Arsenal fans could be forgiven for assuming the above quotation was Arsène Wenger’s response to a chastening week where the team followed-up a 6-0 thrashing by Chelsea in the manager’s 1000th game with a disappointing 2-2 draw at home to Swansea.
In fact, it was delivered in a question and answer session in May 2009 with Arsenal shareholders, worried about the club’s then four-year trophy drought. That was five years ago, and the Gunners face the prospect of a ninth barren season if they fail to overcome Wigan Athletic in next month’s FA Cup semi-final.
Arsenal now find themselves six points behind leaders Chelsea with eight games left to play. When asked how he saw the title race unfolding in the wake of Tuesday’s draw with Swansea, the crestfallen coach admitted: “That is not the biggest worry we have at the moment. We have to look behind us. Of course, as well in front of us, but also behind us.”
Wenger’s response is indicative of their recent form which has brought only three wins in their last nine league games. They are suddenly in danger of surrendering their proud record of 16 consecutive seasons in the Champions League.
Everton now lie six points behind fourth-placed Arsenal with a game in hand, and the pair meet a week on Sunday in a potentially pivotal match. The title-chasing Manchester City, who Wenger has described as “unstoppable”, come to the Emirates this Saturday evening, where anything but three points will surely consign the Gunners’ title dream to dust.
In time-honoured fashion, Arsenal’s season is beginning to unravel in the spring. It did so spectacularly in 2008 and 2011, where sequences of one win in eight and one win in seven derailed their two most recent credible title challenges.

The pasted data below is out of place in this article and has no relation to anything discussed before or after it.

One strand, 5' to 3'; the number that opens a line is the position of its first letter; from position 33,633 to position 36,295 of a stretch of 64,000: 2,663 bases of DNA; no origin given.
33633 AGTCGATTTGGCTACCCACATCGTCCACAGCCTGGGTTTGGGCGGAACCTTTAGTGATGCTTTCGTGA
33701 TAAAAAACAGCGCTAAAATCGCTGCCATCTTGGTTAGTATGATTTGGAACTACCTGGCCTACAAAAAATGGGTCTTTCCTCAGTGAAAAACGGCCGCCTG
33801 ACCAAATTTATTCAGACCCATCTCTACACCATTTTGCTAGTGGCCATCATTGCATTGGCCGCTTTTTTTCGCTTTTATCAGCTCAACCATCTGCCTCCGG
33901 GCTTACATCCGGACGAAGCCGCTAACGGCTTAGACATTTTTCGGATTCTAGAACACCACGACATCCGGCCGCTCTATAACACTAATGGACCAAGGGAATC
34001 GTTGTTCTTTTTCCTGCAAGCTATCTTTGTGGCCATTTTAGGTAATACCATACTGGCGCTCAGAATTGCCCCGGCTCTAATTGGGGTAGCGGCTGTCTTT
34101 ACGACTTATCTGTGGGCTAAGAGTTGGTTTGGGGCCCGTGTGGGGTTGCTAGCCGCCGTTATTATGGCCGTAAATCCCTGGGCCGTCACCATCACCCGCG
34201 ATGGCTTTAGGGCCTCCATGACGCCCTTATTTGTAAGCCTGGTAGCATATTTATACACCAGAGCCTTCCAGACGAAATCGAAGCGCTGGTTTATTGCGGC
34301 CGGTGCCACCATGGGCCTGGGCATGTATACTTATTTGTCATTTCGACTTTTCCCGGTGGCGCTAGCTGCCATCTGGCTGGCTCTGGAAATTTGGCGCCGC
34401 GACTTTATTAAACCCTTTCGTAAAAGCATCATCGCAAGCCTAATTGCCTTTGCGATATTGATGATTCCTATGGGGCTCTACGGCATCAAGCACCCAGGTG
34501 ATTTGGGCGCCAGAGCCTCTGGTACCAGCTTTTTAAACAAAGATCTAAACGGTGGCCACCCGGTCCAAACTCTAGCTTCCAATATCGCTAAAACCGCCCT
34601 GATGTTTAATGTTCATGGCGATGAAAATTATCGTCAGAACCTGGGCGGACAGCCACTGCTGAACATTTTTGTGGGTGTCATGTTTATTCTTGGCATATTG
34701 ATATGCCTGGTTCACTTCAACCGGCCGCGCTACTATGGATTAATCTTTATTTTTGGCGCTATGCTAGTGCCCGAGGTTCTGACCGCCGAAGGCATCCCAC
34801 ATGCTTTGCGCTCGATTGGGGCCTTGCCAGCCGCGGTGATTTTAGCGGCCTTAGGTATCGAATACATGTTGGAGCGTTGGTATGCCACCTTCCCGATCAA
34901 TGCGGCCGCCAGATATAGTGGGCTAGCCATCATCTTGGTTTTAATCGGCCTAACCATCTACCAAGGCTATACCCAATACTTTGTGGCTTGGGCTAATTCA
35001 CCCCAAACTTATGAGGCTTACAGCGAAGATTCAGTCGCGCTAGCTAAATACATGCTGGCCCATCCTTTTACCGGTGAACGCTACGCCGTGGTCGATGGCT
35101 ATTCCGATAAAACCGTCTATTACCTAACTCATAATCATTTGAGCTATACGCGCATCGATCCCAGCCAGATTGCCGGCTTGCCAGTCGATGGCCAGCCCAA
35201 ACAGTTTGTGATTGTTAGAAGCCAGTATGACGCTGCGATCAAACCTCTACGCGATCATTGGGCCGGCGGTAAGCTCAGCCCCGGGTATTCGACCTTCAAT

The 2013-14 season has reverted to type, and supporters are left with a familiar sense of déjà vu during that time of the season where champions soar and pretenders stumble.
As is so often the case in football, people are looking for a scapegoat. Wenger cut a solitary figure at the weekend after admitting that the debacle at Stamford Bridge was a “nightmare”, and the need to respond with victory over Swansea failed to materialise.
Injuries have taken their toll on the Gunners, with a first-choice midfield of Jack Wilshere, Aaron Ramsey, Theo Walcott and Mesut Özil currently on the sidelines.
Though Wilshere and Özil have often flattered to deceive this season, it is the absence of Ramsey’s invention and Walcott’s pace since the turn of the year that has hurt Arsenal most in the second half of this campaign. Ramsey’s electric form was a revelation in the opening half of the season – his eight goals and six assists propelling the side to the Premier League summit.
Wenger’s great strength – which won Arsenal seven trophies in his first nine years – has become a weakness that has underpinned their nine trophyless years since winning the FA Cup in 2005. Unstinting belief and faith in his team is virtuous, but when the same methods yield the same acceptable – if not successful results – it points to blind stubbornness.
Circumstance has not helped. The decline of the Invincibles side of 2004 and its subsequent regeneration has coincided with the financial pinch of paying for the new Emirates Stadium.
While Wenger has excelled at preserving Arsenal’s Champions League status since the arrival of the nouveaux riches in Manchester and West London, the gap from the top will only increase as the club continue on a horizontal trajectory.
Perhaps the best illustration of where Gooners’ sentiments lie came in a tweet from the well-respected Gunnerblog on Tuesday night: “Anyone ever stayed in a relationship too long because you were scared of the alternative?”
Wenger has not yet committed to the Emirates beyond the expiry of his current contract this summer. As the board appears in no hurry to scout a replacement, it is likely that he will be the one to dictate where Arsenal’s future lies.